The method of producing hydrogen according to the present invention comprises the steps of providing a feed stream that includes water; contacting at least one proton conducting membrane adapted to interact with the feed stream; splitting the water into hydrogen and oxygen at a predetermined temperature; and separating the hydrogen from the oxygen. In one exemplary embodiment of the present invention, the feed stream is a fluid such as water vapor or steam, the proton-conducting membrane adapted to interact with the feed stream is a mixed conductor composite membrane including a proton conductor and a second phase material, the predetermined temperature is in the range about 600° C.-1,700° C., and the hydrogen and oxygen are separated by the proton-conducting membrane.

The following terms are used in this application:

Decomposition of Water: The more or less permanent structural breakdown of a molecule into simpler molecules or atoms. In the case of water, decomposition consists in the breakdown of water into hydrogen and oxygen molecules.

Feed Stream: A continuously renewed source of a raw material, generally in liquid or gaseous (fluid) form, which is supplied to a machine or process component for purposes of extracting hydrogen therefrom.

Membrane: The ion-exchange medium through which a liquid or gas stream is passed for purposes of filtration and/or separation. For purposes of this invention, the membrane is comprised of a material such as, but not limited to, Ba—Ce—Y—O, BaCeO3, or SrCeO3 and a metal such as nickel, palladium, niobium, or combinations of these metals.

Ionic/Electronic Conductor: A particular type of material in which both ions and electrons participate in electrical conduction. In the present case, electrons and protons participate in conduction, where protons are an ionized form of hydrogen.

Proton Conductor: A particular type of material in which electrical conduction is by protons and the electronic contribution is negligibly small.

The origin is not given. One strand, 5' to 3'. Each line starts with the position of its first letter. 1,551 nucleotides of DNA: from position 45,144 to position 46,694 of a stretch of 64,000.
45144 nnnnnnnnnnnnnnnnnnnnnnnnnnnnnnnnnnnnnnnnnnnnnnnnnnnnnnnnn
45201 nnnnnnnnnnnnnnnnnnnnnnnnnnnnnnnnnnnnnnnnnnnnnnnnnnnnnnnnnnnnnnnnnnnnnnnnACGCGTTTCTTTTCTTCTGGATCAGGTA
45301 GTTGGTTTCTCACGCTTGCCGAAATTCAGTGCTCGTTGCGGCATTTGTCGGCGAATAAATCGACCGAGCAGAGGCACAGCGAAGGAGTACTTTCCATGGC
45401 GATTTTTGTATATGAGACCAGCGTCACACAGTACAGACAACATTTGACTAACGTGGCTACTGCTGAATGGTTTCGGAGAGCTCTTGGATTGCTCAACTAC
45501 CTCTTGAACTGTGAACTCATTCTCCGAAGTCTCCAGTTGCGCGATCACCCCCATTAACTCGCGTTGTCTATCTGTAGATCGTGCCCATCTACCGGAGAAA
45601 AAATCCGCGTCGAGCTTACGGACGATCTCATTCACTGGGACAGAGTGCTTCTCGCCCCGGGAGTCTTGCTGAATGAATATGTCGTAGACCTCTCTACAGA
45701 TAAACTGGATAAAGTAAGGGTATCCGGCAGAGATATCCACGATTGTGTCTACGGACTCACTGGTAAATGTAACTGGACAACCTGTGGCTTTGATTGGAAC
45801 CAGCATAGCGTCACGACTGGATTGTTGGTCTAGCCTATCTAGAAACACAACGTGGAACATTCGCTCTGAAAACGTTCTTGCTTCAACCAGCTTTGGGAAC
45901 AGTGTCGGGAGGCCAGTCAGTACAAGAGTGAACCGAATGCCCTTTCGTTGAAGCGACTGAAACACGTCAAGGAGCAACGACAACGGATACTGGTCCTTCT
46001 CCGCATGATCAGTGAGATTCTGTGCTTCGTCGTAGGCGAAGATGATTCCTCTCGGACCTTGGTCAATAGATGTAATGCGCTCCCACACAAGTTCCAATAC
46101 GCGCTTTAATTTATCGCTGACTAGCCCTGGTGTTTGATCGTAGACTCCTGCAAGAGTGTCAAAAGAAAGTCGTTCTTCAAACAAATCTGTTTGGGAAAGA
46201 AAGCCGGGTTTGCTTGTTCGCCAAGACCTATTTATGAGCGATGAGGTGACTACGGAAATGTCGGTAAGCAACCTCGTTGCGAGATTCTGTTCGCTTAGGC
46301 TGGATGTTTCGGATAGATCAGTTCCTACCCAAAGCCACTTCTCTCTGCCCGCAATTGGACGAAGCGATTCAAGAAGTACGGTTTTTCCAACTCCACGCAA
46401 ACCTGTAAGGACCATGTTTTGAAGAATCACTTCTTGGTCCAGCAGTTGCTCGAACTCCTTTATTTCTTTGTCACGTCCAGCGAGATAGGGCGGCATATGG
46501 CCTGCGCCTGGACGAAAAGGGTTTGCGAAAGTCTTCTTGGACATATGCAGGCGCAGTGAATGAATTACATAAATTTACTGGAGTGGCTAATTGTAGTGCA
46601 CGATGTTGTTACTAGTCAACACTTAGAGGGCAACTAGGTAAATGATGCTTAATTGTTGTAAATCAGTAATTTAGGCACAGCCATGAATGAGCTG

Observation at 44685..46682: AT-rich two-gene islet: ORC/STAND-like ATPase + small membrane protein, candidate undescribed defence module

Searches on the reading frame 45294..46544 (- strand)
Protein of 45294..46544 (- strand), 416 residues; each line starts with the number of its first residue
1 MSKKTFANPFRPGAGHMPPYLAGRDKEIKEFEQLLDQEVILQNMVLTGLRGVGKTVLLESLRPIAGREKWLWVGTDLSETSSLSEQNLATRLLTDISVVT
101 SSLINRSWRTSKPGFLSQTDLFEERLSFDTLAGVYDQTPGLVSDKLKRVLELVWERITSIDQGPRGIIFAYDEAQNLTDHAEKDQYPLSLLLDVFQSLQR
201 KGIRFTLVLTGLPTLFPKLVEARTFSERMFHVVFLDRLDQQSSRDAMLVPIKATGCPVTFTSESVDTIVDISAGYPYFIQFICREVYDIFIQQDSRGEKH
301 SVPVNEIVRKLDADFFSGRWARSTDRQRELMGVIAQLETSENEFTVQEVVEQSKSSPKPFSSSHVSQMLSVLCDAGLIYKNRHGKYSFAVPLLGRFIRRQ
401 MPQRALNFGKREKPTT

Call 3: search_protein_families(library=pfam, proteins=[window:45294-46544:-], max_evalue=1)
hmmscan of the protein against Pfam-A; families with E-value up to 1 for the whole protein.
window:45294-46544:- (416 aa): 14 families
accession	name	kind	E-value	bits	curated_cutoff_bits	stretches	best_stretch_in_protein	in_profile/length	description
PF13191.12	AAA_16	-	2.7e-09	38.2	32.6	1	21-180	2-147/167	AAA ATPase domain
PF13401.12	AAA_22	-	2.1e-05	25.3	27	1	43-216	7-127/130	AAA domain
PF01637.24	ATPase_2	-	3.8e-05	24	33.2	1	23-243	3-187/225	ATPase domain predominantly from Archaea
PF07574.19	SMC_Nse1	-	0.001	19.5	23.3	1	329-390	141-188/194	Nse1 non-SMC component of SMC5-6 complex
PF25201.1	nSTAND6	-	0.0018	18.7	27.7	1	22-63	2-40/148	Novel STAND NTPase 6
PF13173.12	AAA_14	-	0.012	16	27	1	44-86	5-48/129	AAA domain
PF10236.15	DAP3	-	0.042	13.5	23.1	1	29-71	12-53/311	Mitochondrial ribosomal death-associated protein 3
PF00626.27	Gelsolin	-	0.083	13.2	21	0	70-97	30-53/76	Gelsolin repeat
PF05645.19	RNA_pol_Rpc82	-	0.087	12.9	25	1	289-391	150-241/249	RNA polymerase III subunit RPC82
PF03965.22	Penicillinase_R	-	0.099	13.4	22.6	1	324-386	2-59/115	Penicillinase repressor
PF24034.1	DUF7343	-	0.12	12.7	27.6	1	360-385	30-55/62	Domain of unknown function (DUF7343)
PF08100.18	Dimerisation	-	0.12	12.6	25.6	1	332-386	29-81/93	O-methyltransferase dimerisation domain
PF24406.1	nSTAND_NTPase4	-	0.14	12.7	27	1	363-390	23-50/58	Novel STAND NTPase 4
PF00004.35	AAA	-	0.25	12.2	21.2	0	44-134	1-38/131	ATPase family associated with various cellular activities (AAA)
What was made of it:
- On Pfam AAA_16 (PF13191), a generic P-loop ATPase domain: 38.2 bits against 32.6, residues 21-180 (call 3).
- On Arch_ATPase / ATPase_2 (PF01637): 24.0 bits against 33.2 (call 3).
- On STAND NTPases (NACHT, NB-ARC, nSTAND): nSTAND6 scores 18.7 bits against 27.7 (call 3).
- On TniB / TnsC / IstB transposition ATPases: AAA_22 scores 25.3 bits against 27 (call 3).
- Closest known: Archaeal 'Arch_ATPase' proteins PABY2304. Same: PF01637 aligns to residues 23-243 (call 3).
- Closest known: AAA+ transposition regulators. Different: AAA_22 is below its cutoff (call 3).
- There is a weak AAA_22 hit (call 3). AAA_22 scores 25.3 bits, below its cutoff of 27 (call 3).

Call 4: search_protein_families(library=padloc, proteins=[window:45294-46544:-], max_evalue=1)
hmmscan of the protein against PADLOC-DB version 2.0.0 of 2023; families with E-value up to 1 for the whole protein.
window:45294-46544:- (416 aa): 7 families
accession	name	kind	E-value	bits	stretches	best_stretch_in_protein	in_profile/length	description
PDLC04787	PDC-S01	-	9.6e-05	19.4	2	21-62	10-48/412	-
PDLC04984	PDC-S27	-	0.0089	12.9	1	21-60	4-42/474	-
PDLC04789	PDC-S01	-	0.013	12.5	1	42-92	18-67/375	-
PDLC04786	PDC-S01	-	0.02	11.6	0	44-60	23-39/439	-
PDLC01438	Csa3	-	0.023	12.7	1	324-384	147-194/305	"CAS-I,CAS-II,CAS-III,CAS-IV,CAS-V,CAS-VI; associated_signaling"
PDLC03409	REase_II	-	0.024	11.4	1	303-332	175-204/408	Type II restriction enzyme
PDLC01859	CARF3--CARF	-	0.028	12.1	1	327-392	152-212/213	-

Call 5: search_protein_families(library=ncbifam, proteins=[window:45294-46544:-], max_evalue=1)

Second Phase Material: A catalytic metal component, having electron-transporting properties selected from the group consisting of platinum, palladium, nickel, iron, cobalt, chromium, manganese, vanadium, silver, gold, copper, rhodium, niobium, zirconium, ruthenium, tantalum, and combinations thereof or more preferably, palladium, nickel, niobium, or combinations of these transition metals.

Ceramic/Metal Composite: One requirement of the ceramic component of the membrane is that it have a high proton conductivity. Generally, such materials are acceptor-doped oxides. Generally, the suitability of the proton conductivity ceramic component candidates will depend on the stability requirements of the fabricated monolith composite. For example, more stable zirconate-based ceramic components may be preferable to cerates in extreme process environs. Suitable species of the above-discussed ceramic genuses include Fe:LiNbO3, Y: SrCeO3, Ni:KTaO3, Y:SrZrO3, Y:BaSnO3, Nd:BaCeO3, SrCe1−xMxO3−δ, BaCe1−xMxO3−δ, and BaCe0.8Y0.2O3−δ, where M represents trivalent species such as Gd, Nd, Y, etc. The last species (BaCe0.8Y0.2O3−δ) is an exemplary of the BCY-ceramic referred to throughout the specification.

Catalytic Decomposition of Water: The decomposition or splitting of water into hydrogen and oxygen, which is promoted, activated, or catalyzed by a surface containing certain species such as platinum, palladium, nickel, iron, cobalt, chromium, manganese, vanadium, silver, gold, copper, rhodium, niobium, zirconium, ruthenium, tantalum, and combinations thereof.